PLACERITA CANYON NATURAL AREA APRIL 2014
PAGE ONE


Photographs by Michael Charters



On a day when I originally set out to join Mickey Long for a desert outing at Vasquez Rocks and was disappointed to find when I got there essentially nothing apparently in bloom, I decided on the way home to stop at Placerita Canyon. I had never done a photo gallery before for this Natural Area, so this seemed like a good alternative for the day. 2014 obviously is not a particularly floristic year, but nevertheless the Placerita Canyon area was quite lush and green with a good many species in bloom, although many were not present in great numbers. Placerita Canyon is in a transition zone between the San Gabriel Mountains and the Mojave Desert. This east-west trending canyon contains a number of trails including the main Canyon Trail which extends two miles from the Nature Center to the picnic area at Walker Ranch, and a couple of trails that lead up the ridges to the south of the main canyon. The Canyon Trail is mostly level, much of it shaded, and it follows seasonal Placerita Creek along its oak, willow and sycamore-lined course. The property was the site of the first documented discovery of gold in California and was sold by the Walker family to the State in 1950. Placerita Canyon is conveniently located on Placerita Canyon Road just off of the 14 Freeway. There is a lot of non-native flora in the canyon because this is an area that has experienced a great deal of human activity. The pictures in this gallery were taken on 4/12/14. Incidentally, the name Placerita is probably derived from some form of the term placer, as in placer mining, which did take place there. An asterisk is for a non-native species.


   
Common eucrypta
Eucrypta chrysanthemifolia var. chrysanthemifolia
Boraginaceae


 
Baby blue eyes
Nemophila menziesii var. menziesii
Boraginaceae

[Named for Scottish botanist Archibald Menzies, 1754-1842]


 
Annual bedstraw, Goose grass, Sticky willy, Cleavers *
Galium aparine
Rubiaceae

[aparine = Greek name for the plant they called Cleavers]
 
 
 
Black sage
Salvia mellifera
Lamiaceae

[mellifera = honey-bearing]


   
Blue dicks, Wild hyacinth
Dichelostemma capitatum ssp. capitatum
Themidaceae



   
Bolander's woodland star
Lithophragma bolanderi
Saxifragaceae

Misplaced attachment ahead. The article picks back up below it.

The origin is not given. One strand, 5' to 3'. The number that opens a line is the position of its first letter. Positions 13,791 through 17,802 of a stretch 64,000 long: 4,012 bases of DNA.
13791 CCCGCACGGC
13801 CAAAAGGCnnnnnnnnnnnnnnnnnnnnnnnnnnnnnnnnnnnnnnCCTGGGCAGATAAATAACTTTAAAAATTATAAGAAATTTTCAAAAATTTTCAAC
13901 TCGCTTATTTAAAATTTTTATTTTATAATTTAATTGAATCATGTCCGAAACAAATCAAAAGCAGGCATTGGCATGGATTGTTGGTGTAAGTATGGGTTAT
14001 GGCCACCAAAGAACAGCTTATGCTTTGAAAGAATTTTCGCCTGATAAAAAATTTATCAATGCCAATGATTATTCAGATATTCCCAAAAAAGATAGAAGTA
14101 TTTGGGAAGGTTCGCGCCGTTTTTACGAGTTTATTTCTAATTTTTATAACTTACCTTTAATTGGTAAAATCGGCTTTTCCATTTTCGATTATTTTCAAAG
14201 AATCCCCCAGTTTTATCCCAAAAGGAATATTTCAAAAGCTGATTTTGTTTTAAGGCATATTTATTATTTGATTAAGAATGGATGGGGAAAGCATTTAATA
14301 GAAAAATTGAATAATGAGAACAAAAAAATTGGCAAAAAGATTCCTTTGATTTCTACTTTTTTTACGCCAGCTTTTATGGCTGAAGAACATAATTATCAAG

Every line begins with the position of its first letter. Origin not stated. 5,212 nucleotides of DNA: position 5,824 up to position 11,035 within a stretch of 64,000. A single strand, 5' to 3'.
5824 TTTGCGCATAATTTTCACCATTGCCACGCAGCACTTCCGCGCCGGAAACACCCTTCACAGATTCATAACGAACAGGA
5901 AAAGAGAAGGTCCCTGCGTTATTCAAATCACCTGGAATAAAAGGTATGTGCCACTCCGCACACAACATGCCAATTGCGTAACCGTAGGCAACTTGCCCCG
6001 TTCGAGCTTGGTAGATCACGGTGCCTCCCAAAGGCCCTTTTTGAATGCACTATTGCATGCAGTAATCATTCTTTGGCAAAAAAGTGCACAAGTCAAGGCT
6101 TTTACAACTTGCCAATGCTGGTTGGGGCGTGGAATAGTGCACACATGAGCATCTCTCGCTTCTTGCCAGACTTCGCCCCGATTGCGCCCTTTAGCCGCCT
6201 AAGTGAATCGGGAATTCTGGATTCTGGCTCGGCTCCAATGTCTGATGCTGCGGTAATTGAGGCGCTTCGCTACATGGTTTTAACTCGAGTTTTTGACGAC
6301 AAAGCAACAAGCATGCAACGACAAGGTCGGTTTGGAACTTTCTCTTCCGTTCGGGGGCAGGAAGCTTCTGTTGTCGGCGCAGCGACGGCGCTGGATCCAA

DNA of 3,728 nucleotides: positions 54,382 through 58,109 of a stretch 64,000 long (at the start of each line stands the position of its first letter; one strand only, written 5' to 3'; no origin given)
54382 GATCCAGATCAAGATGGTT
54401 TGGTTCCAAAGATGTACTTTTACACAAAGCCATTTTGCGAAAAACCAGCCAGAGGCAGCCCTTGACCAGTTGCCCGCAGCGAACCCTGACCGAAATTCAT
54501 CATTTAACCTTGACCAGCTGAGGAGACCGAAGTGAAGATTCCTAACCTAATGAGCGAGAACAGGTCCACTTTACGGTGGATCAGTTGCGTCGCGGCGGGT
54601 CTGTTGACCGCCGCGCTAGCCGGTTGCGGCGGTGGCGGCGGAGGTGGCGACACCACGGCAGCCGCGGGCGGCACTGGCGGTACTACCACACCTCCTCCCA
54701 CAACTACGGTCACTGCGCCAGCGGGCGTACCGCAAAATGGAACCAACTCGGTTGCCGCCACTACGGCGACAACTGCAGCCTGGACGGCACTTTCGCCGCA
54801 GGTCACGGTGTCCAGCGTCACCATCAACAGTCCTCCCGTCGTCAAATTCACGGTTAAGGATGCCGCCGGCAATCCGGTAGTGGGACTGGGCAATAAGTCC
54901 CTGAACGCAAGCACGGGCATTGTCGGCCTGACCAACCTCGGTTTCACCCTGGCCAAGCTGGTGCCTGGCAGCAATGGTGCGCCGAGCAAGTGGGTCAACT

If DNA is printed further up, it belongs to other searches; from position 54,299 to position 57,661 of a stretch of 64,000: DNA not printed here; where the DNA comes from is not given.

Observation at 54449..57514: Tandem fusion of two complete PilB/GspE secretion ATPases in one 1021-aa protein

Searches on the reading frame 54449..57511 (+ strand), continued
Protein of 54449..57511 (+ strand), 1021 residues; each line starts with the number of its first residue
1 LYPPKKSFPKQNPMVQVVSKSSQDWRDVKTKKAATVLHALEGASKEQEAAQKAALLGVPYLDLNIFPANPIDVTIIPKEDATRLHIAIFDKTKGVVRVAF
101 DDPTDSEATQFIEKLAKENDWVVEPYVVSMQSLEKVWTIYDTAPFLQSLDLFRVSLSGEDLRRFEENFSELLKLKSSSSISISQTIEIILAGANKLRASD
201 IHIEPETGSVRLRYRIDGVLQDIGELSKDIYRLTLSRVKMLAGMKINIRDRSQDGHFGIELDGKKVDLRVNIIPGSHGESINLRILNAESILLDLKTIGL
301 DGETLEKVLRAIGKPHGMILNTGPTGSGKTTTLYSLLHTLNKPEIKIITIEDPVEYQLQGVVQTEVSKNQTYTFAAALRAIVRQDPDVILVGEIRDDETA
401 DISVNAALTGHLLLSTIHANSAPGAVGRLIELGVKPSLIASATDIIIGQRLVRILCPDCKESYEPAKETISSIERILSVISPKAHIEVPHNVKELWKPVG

[Named for Henry Nicholas Bolander, 1831-1897]
Sow thistle *
Sonchus oleraceus
Asteraceae

[oleraceus = Latin for potherb, or 'pertaining to kitchen gardens']
 


 
California blackberry
Rubus ursinus
Rosaceae
  California brickellbush
Brickellia californica
Asteraceae


 
 
 
California wild buckwheat
Eriogonum fasciculatum
Polygonaceae
 
 



 
Canyon live oak
Quercus chrysolepis
Fagaceae

[chrysolepis = golden-scaled]
 
 
Coast live oak
Quercus agrifolia var. agrifolia
Fagaceae
[According to William Stearn's Dictionary of Plant Names, agrifolia means "with rough or scabby leaves." Possible root words are the Latin agri, "a field," and the Greek agri or agro, "fierce or wild," from which the Latin meaning may have descended. Since folium and folius are Latin, and Greek and Latin were generally not mixed to form words, the Latin root would probably be the most likely. I have no idea how Stearn came up with the meaning which he gives, since no root appears to support that meaning. There seems to be a general feeling (and it has often been so stated) that there was an error either by the describing botanist or by a printer, and that the name should have been aquifolia, or "holly-leaved" since oak leaves sometimes do resemble those of the holly. Since the author of the taxon, Luis Née, has been dead for over 200 years, it is difficult to say what was in his mind when he named it. There is however evidence of a link between the names agrifolia and aquifolia. In the 1700's Agrifolium and Aquifolium were apparently used interchangeably for a holly plant, possibly what eventually received the name Ilex aquifolia. The only other taxon I know of which uses the specific epithet agrifolia is the Australian member of the Myrtaceae Grevillea agrifolia, which also does have very holly-like leaves.]


   
Bur-chervil *
Anthriscus caucalis
Apiaceae
[Chervil is Anthriscus cerefolium. Two other very similar plants are Chaerophyllum bulbosum, called turnip-rooted chervil, and Chaerophyllum procumbens, called spreading chervil]


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